stored in the University's Bentley
Historical Library - earned by the
team in 1992 and 1993. I write as a
faculty member to endorse their call
and urge University administrators
to conduct a free, public discussion
of the issues involved.
Last year during a fireside chat,
University President Mary Sue
Coleman reiterated her opposi-
tion to restoring the banners (Cole-
man remains opposed to raising 'Fab
Five' banners in 2013, 4/11/12). She
had ordered the banners removed
on Nov. 7, 2002 as part of a series
of sanctions the University had
imposed on itself in the wake of an
on-going legal investigation against
Ed Martin.
Mr. Martin had admitted to run-
ning an illegal gambling ring and
funneling funds from the operation
in the form of loans to several Uni-
versity of Michigan basketball play-
ers, among them Chris Webber, a
member of the 1992 and 1993 Final
Four teams. An ensuing NCAA rul-
ing instituted additional sanctions,
including a 10-year dissociation of
the University from the four play-
ers indicted in connection with the
Martin investigation and the teams
they represented. This ban will end
in May 2013, offering the University
an opportunity to reassess its posi-
tion on, among other things, the fate
of the banners.
In a partof her comments notpub-
lished by the Daily, but provided by
the article's author, President Cole-
man stated, "We should think care-
fully about what this would mean."
She added what she may have intend-
ed simply as a rhetorical question:
"How would you justify putting the
banners back up?"
I would like to take President Cole-
man's statement and question as an
invitation to initiate a campus-wide
dialogue on the meaning of the ban-
ners and restoring them to the raf-
ters of Crisler Center. I agree that we
"should think carefully about what
this would mean," and I would like to

get the ball rolling by offering some
justifications for putting the banners
back up and, at least as importantly,
an argument for opening the discus-
sion to the broader Michigan com-
At the most basic level, the
banners symbolize the accom-
plishments of the 1992 and 1993
Michigan men's basketball teams.
I believe it does a disservice to the
efforts of all the members of those
teams to reduce the banners' sig-
nificance to the poor choices of one
member of those two squads, partic-
ularly since there's no evidence that
those choices garnered any com-
petitive advantage to the Michigan
teams, or were in any way respon-
sible for their success. As symbols of
athletic success, the banners belong
in the rafters of the Crisler Ceniter.
Of course, the meaning of the
banners goes beyond this. They also
symbolize the Fab Five, a group of
highly recruited freshmen who were
starters for Michigan throughout
most of the two seasons in question.
The Fab Five are widely regarded as
more than simply very talented and
effective basketball players. They
ushered in a cultural transforma-
tion of college basketball, the impact
of which has spread in every direc-
tion. It would not be too much to say
that players today at every level owe
something to the Fab Five.,
But this impact goes beyond the
well-known baggy shorts and black.
socks. It goes beyond their self-
expressiveness and exuberance on
the court. It goes beyond sports cir-
cles entirely. The Fab Five were part
of a movement that unashamedly
brought urban, African-American
culture to the center of American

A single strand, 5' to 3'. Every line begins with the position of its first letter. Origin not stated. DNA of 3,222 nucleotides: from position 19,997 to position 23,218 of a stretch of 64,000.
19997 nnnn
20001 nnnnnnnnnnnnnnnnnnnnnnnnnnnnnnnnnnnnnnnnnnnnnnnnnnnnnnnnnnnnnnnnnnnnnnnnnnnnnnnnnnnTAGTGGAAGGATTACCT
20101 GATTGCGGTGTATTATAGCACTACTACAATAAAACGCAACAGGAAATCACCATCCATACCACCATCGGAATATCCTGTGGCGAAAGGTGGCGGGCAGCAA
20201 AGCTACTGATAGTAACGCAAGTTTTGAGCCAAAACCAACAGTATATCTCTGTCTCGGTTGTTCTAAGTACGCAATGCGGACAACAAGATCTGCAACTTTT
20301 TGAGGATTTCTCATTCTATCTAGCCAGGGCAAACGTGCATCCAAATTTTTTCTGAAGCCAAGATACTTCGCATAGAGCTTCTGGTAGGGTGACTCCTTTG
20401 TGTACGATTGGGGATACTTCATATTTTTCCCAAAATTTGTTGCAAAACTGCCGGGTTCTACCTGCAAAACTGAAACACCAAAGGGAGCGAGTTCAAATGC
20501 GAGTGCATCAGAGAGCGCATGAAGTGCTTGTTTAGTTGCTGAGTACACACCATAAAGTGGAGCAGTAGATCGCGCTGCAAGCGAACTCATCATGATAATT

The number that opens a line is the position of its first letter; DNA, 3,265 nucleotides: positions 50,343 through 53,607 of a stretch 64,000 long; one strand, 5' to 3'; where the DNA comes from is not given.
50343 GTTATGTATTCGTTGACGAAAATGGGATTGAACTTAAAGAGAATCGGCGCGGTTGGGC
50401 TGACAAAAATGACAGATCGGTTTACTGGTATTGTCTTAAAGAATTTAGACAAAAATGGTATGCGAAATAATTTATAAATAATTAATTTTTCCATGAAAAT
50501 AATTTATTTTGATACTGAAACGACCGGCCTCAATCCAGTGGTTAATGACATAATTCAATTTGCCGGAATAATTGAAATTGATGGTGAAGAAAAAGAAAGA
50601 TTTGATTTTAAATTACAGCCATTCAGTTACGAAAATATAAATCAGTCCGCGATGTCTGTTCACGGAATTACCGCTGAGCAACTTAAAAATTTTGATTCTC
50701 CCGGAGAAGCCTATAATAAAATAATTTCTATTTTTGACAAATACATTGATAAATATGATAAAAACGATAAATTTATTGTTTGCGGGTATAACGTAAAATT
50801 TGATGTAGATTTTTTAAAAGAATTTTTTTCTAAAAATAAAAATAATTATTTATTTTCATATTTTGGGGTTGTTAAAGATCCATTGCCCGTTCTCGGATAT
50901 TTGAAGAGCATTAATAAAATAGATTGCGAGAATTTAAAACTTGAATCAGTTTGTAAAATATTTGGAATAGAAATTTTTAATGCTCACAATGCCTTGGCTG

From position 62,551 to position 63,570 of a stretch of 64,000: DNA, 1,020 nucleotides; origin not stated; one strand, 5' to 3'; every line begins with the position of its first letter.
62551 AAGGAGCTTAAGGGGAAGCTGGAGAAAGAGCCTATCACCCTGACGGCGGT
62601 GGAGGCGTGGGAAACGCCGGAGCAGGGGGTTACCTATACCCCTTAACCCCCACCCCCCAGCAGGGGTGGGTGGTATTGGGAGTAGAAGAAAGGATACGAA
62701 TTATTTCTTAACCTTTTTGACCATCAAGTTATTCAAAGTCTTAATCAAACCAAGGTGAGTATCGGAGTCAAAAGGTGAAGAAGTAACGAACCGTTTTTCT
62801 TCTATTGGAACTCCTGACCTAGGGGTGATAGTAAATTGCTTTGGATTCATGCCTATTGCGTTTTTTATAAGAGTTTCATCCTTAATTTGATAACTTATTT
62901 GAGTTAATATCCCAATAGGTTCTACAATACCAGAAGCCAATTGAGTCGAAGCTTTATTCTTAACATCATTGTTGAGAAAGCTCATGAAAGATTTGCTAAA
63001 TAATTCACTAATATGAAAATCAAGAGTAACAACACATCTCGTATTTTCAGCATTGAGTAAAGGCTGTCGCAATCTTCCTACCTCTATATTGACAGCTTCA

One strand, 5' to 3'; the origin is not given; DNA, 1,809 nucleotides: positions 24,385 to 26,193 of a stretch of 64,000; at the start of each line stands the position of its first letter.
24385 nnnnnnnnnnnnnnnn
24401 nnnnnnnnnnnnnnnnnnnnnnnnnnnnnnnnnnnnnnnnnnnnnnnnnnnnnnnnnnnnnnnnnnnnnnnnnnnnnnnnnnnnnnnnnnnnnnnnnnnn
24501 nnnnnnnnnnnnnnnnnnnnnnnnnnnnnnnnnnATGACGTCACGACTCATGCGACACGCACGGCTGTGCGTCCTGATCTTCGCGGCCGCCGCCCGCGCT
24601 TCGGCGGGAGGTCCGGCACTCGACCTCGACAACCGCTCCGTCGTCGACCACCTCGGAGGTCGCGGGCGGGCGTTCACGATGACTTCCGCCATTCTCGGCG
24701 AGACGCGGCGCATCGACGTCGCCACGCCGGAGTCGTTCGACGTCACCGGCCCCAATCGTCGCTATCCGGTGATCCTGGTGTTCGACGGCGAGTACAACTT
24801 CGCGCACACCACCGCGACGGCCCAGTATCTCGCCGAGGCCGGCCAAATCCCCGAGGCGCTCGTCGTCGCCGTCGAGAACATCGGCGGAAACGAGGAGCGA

athletic culture. They sparked then,
and continue to prompt today,
urgently needed discussions of race
and racism in American society. As
symbols of cultural innovation and
a courageous stand for diversity, the
Fab Five and the banners associated
with them represent the best that
Michigan can be.
To many, I know, the banners rep-
resent a scandal in which the ideal of
amateur athletics and the repttation
of the University were sullied. For
some, this may be sufficient reason
to keep them out of sight.
For me, on the contrary, it's an
additional reason to put them back
up. As a reminder of this scandal,
and of the larger, still unresolved
issues of the place of money in col-
lege athletics and of the place of ath-
letics in higher education, restoring
the banners shows that Michigan
is unafraid of a candid discussion
of these issues, including frankly

confronting its own participation in
the multi-million-dollar business.
To imagine that hiding the banners
away in the Bentley somehow signi-
fies that Michigan is immune to the
influence of big business in college
athletics seems to me at best naive.
But more importantly, it does a dis-
service to all in the University com-
munity who wish to examine these
issues forthrightly and to learn from
the examination.
Lastly, the banners represent
our past - a complex past both
inspiring and troubling. In having
such a past, the University is no
different from any of us, the indi-
viduals comprising it. We may feel
the impulse to turn our backs on
aspects of our past that trouble us.
But an important part of the pro-
cess of maturing with integrity, as
individuals, as a community and
as a society, involves opening our-
selves to that past. Restoring the
banners sets an example for mem-
bers of the Michigan community
and, indeed, for other universities
and social institutions in general,
that the best way to move forward
is by fearlessly incorporating an
understanding of that past into
the present as we orient ourselves
toward the future.
Thus, I currently believe the Uni-
versity should restore the banners
to Crisler. I feel even more strongly
that any decision on the fate of the
banners should be preceded by a
public discussion in the University
Whatever else it may stand for, the
University certainly must stand for
the free exchange of ideas on mat-
ters of importance to its students,
faculty, staff, alumni and administra-
tors. This is what I try to exemplify
for and encourage in my students.
The banners offer our community
an important opportunity to discuss
publicly, and educate one another on
such issues as the ethics of amateur
athletics in the University, race and
racism and how we relate to trouble-
some aspects of our shared history.
Perhaps the result of such a discus-
sion will be that the University com-
munity decides to keep the banners
where they are. But a free and public
discussion of the banners, I believe,
is the only fitting way forthe Univer-
sity to honor its core values and thus
move forward with integrity
I respectfully call on President
Coleman, Athletic Director Dave
Brandon and all interested members
of the Michigan family to undertake
such a discussion.
Yago Colds is an associate professor
in the Comparitive Literature.